A week after Israel reportedly launched an airstrike against Hezbollah along the Lebanese-Syrian border, IDF troops shot two Hezbollah fighters who tried to plant a bomb on the border fence between the Israeli side of the Golan Heights and the Syrian-held territory on Wednesday, the army said.
An IDF spokeswoman said Israeli intelligence had identified the men as members of Hezbollah, which is helping Syrian President Bashar Assad fight a three-year-old rebellion and fought with Israel during the 2006 Second Lebanon War. Since then Hezbollah and Israel have built up strength since but have largely avoided direct confrontation.
She had no immediate word on their condition; no soldiers were wounded in the incident.
A military source spoke to Ynet and confirmed the Hezbollah men did not cross the into Israel, but only attempted to place an explosive along the border fence. "We are probably dealing with an attempted explosive (attack) led by Hezbollah. Two Hezbollah fighters were shot," the source said.
On Twitter, the IDF confirmed the attack and wrote "Earlier today, 2 Hezbollah terrorists tried to plant an explosive near Syria border. IDF forces fired at suspects & confirmed direct hits."
An initial IDF investigation revealed that at roughly 6 am the suspects crossed the official border line between Israel and Syria, and approached the border fence. In IDF scout unit spotted them and alerted elite IDF combat forces while IDF tanks attempted to repel them back with shell fire.
The IDF believe that terror cell was hoping to take advantage of early morning fog to place the explosive unnoticed, with the hopes of detonating soon after on a passing IDF patrol unit.
For the meantime, the explosive is still in the ground and under IDF surveillance. A checkpoint has also been set up near Marom Golan to prevent citizens from reaching the place.
Although Israel has refrained from taking sides in the Syrian civil war, Hezbollah's involvement in the conflict has posed a slew of challenges and threats to Israel. Prime Minister Benjamin Netanyahu has repeatedly vowed to take action to prevent Hezbollah from obtaining "game changing" weapons from its ally Syria. Past alleged Israeli airstrikes are believed to have targeted Russian-made anti-aircraft missiles and guided missiles from Iran. Israel has never confirmed the airstrikes.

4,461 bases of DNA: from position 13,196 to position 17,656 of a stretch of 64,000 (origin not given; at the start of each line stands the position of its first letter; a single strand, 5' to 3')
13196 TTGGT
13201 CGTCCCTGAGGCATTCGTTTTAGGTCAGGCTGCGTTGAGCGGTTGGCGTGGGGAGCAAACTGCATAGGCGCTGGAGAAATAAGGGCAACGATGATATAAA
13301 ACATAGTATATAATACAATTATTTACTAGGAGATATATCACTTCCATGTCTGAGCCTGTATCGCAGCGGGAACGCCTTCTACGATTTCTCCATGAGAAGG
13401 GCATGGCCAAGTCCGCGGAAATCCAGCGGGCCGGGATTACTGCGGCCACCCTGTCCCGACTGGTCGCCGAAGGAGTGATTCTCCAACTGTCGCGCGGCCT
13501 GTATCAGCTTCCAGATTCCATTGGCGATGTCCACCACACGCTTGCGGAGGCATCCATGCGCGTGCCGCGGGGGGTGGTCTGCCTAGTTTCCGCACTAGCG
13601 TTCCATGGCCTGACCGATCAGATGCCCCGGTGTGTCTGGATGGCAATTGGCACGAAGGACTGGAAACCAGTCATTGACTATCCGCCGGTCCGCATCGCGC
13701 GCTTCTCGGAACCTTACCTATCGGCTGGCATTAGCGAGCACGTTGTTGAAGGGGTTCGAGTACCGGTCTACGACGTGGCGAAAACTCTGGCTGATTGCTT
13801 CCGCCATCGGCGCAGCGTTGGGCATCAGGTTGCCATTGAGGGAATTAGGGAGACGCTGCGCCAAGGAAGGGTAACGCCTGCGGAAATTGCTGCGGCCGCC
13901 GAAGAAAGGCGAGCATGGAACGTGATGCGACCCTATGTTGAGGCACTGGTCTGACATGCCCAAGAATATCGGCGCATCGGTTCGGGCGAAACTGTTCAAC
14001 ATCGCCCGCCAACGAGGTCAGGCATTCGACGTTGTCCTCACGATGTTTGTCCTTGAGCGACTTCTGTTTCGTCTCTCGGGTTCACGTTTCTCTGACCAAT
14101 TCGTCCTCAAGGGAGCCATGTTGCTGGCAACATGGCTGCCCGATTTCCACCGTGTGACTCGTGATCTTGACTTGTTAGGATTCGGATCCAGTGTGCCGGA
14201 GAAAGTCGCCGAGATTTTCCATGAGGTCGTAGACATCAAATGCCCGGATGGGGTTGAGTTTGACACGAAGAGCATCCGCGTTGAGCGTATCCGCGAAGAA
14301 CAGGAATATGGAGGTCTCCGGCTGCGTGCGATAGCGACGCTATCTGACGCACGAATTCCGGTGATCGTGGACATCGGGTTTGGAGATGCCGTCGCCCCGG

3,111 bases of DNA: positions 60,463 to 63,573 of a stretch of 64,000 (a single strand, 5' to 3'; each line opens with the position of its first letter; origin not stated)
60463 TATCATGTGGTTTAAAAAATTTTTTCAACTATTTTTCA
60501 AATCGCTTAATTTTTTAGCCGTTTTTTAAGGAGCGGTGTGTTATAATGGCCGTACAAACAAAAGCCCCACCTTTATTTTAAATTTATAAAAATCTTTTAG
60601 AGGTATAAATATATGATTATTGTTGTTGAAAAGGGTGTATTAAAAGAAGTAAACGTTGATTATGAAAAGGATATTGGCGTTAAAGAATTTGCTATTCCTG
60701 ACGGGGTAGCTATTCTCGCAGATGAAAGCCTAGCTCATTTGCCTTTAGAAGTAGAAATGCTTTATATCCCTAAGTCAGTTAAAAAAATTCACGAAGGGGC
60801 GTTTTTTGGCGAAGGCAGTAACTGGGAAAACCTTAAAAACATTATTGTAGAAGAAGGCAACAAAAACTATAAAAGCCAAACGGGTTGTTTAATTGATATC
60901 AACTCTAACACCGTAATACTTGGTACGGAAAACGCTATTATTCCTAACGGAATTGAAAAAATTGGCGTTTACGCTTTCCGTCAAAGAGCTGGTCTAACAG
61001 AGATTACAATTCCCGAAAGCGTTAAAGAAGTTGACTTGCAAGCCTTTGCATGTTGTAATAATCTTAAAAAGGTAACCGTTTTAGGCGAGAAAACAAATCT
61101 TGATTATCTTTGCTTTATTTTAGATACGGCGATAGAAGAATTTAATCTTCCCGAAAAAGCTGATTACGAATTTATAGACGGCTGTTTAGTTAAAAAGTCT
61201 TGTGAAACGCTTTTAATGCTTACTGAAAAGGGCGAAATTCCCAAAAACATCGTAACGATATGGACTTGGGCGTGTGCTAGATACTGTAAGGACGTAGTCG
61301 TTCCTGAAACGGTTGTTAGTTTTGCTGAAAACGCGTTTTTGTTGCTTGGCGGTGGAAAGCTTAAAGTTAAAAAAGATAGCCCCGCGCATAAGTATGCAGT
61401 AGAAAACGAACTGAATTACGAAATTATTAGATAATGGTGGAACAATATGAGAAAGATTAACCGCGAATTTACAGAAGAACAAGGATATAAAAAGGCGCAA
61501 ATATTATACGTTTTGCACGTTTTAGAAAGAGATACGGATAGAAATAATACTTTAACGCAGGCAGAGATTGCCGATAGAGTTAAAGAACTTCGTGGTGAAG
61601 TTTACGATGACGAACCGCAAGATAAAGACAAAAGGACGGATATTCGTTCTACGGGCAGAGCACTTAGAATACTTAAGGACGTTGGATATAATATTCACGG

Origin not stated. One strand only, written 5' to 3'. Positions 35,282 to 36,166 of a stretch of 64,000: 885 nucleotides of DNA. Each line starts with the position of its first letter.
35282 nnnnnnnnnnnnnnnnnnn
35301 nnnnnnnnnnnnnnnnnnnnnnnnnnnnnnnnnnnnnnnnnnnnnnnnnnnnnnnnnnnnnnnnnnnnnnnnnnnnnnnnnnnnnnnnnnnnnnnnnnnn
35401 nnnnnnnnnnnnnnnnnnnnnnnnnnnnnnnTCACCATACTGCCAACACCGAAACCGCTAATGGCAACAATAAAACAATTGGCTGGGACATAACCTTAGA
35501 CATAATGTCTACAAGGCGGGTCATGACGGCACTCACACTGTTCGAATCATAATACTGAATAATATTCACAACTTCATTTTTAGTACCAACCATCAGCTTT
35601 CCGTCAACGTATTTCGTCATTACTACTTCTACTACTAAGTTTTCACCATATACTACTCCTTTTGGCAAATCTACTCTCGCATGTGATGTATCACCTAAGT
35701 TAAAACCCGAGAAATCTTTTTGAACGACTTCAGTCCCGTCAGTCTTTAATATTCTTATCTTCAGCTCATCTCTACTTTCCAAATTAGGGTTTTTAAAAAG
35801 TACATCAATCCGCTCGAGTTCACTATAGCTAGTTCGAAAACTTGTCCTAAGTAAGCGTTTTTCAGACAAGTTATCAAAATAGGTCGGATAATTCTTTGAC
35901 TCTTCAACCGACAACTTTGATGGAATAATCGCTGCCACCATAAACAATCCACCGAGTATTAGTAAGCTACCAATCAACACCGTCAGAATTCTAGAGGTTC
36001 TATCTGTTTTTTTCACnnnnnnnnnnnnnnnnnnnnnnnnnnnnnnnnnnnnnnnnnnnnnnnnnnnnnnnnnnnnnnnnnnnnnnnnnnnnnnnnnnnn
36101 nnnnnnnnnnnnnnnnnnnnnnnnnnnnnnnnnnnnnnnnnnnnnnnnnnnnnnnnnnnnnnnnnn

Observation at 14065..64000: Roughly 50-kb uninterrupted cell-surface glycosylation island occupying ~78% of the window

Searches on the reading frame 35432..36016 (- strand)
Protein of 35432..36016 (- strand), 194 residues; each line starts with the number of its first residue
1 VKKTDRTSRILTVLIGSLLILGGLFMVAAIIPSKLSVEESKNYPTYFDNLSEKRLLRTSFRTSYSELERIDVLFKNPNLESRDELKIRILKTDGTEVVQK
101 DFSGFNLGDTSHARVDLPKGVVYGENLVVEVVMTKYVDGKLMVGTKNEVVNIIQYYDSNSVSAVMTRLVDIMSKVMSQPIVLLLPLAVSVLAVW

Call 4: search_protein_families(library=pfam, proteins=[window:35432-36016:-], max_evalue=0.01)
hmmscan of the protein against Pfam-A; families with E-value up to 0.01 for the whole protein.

Israel did not confirm carrying out the air strike, in keeping with its official silence on at least three such alleged attacks in the last year targeting suspected Hezbollah-bound weapons convoys from Syria. It said it would hold Beirut responsible for any Hezbollah reprisals from Lebanese turf.
Border incidents have also taken place between Israel and Lebanon. Last January, an IDF solider was shot and killed while driving in an army vehicle not far from a military outpost along the Israeli-Lebanese. The soldier, Petty Officer 1st Class Shlomi Cohen, 31 from Afula, and according to an IDF assessments, he was killed by the fire of a Lebanese soldier "who acted on his own accord," the army said.
Israeli warplanes reportedly struck a position belonging to Hezbollah in eastern Lebanon last Monday. Israel has not acknowledged the raid, but officials have been quoted as confirming a general policy of blocking suspected arms deliveries from Syria to Hezbollah.
Hezbollah admitted Wednesday that an airstrike widely attributed to Israel did hit one of its bases on the Lebanon-Syria border, but insisted that no one had been killed, and vowed revenge.
"The new aggression is a blatant assault on Lebanon and its sovereignty and its territory...The Resistance (Hezbollah) will choose the time and place and the proper way to respond to it," a statement on the group's Al-Manar television station.
The announcement appears to contradict earlier claims that four Hezbollah fighters, including a senior commander, had been killed in the strike.
Al-Manar initially insisted that there was "no raid on Lebanese territory," reporting only the "strong presence of enemy planes over the area north of Bekaa" in eastern Lebanon.
The airstrike, believed to have been carried out by Israel, killed four Hezbollah members and took out "a missile shipment from Syria", the Lebanese newspaper The Daily Star reported early Wednesday.
According to the report, the assault targeted took two trucks, one containing missiles and the other missile launchers, which were being transported to Hezbollah missile warehouses in Lebanon.
The paper quoted a "security source" as saying that the Israel Air Force had fired four missiles at the trucks, which were carrying “qualitative” weapons.
Meanwhile, Time Magazine quoted an Israeli official last Tuesday as saying that Israel was responsible for the attack, and that the convoy had apparently included missiles with larger and more dangerous warheads than ones already in Hezbollah's possession.
Reuters contributed to this report